SANTA CLARA, Calif. -- The 49ers named All-Pro linebacker
Julian Peterson their exclusive franchise player on Monday, keeping
him with San Francisco for next season -- and practically
guaranteeing Terrell Owens' departure.
The 49ers also agreed to terms with running back Kevan Barlow on
a five-year contract extension, the first deal in what's sure to be
a difficult offseason for a team with 14 unrestricted free agents
and plenty of uncertainty.
Barlow's contract is worth $20 million and includes a $1.5 million signing bonus and a $6.5 million option, ESPN.com's John Clayton reports.
Peterson, a two-time Pro Bowler, will be offered a one-year deal
worth between $5.8 million and $7.2 million -- whatever turns out to
be the average salary of the NFL's top five linebackers after
various contracts are restructured.
The 49ers had hoped to sign Peterson to a contract extension
before the March deadline to place the franchise tag, but general
manager Terry Donahue and Peterson's agents quickly realized it
wouldn't be possible.
"We're just so far apart that there was no point in using up
any more energy on trying to get it done," said Donahue, who
hasn't met face-to-face with agents Kevin and Carl Poston for
"When you put the franchise tag on somebody, it isn't like they
aren't going to be paid handsomely. I think players love to play,
and I think Julian loves to play. I think he'll come to camp at the
Peterson earned his first All-Pro selection last season, making
seven sacks and two interceptions while playing several positions.
The 49ers credited him with 144 tackles, second on the team.
With Peterson under the franchise tag, Owens will be free to
sign with any team if he chooses to void the final two seasons of
his contract next month. The 49ers won't get anything higher than a
third-round draft pick as compensation for losing Owens, a
four-time Pro Bowl selection who has spent all eight of his NFL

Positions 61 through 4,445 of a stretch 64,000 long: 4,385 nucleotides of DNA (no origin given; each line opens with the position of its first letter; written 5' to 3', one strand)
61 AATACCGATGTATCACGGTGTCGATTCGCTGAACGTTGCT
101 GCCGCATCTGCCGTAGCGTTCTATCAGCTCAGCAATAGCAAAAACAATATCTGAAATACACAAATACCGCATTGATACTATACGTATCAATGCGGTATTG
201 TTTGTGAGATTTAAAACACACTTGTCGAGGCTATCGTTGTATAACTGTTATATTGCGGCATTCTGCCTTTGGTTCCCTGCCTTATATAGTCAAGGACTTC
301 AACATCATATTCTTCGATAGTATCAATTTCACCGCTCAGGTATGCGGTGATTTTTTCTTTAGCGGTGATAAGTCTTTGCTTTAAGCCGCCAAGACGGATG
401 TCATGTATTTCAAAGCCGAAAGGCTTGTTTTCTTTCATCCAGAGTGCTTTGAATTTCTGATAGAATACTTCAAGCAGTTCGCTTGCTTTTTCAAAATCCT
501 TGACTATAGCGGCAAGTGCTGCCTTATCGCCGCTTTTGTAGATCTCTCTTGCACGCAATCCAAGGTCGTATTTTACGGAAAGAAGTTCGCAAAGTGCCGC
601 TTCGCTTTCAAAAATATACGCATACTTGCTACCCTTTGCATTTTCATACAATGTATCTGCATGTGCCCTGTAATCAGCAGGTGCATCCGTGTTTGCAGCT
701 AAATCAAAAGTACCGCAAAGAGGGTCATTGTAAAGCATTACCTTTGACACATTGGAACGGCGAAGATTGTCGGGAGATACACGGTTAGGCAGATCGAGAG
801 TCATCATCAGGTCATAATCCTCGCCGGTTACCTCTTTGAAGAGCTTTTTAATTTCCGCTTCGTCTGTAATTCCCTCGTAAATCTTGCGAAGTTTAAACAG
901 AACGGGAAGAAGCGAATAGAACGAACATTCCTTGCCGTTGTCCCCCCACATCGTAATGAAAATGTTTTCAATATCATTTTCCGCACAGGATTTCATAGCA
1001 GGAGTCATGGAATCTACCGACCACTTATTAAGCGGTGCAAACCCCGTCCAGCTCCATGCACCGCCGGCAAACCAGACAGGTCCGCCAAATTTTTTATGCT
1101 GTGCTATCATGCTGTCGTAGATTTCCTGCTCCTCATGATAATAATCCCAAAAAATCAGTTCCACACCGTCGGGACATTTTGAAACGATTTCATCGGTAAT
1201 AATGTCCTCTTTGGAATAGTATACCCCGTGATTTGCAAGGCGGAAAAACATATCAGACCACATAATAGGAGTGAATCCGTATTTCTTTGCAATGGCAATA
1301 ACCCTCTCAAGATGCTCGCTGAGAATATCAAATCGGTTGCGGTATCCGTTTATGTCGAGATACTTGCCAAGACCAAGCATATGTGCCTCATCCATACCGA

seasons in San Francisco.
Owens' departure has been expected since Donahue named Peterson
the 49ers' top priority shortly after their 7-9 regular season
Barlow was a restricted free agent after rushing for 1,024 yards
and six touchdowns last season. After sharing time with Garrison Hearst in his first 2½ NFL seasons, Barlow took over as the
full-time starter late last season, averaging 108 yards over the
last four games.
Hearst, an 11-year veteran, probably must agree to a dramatic
salary reduction to stay with the 49ers. Donahue and Hearst's
agent, Pat Dye Jr., were negotiating in Indianapolis on Monday.
Hearst resurrected his career with the 49ers in 2001 after
missing all of the previous two seasons with a serious leg injury.
The 33-year-old has rushed for 2,946 yards over the past three
"We're hopeful that there's a possibility that we can get to
where we're comfortable and Garrison's comfortable, and he'll
remain with the team," Donahue said.
The 49ers also are hoping to restructure the contract of
quarterback Jeff Garcia, who's entering the fourth season of a
six-year contract. Donahue admits the process has been difficult,
but he still expects Garcia to return.
"Certainly, Jeff has the right to be concerned about his own
career, short-term and long-term," Donahue said. "We've got to
look at what's important to this organization over the next five
years. It's very important that we choose cap health over cap hell.
We can't make short-term decisions."
But Donahue said the 49ers haven't received any offers for
Garcia, and they haven't allowed the three-time Pro Bowl
quarterback to talk to other teams about a possible trade.
Information from The Associated Press was used in this report.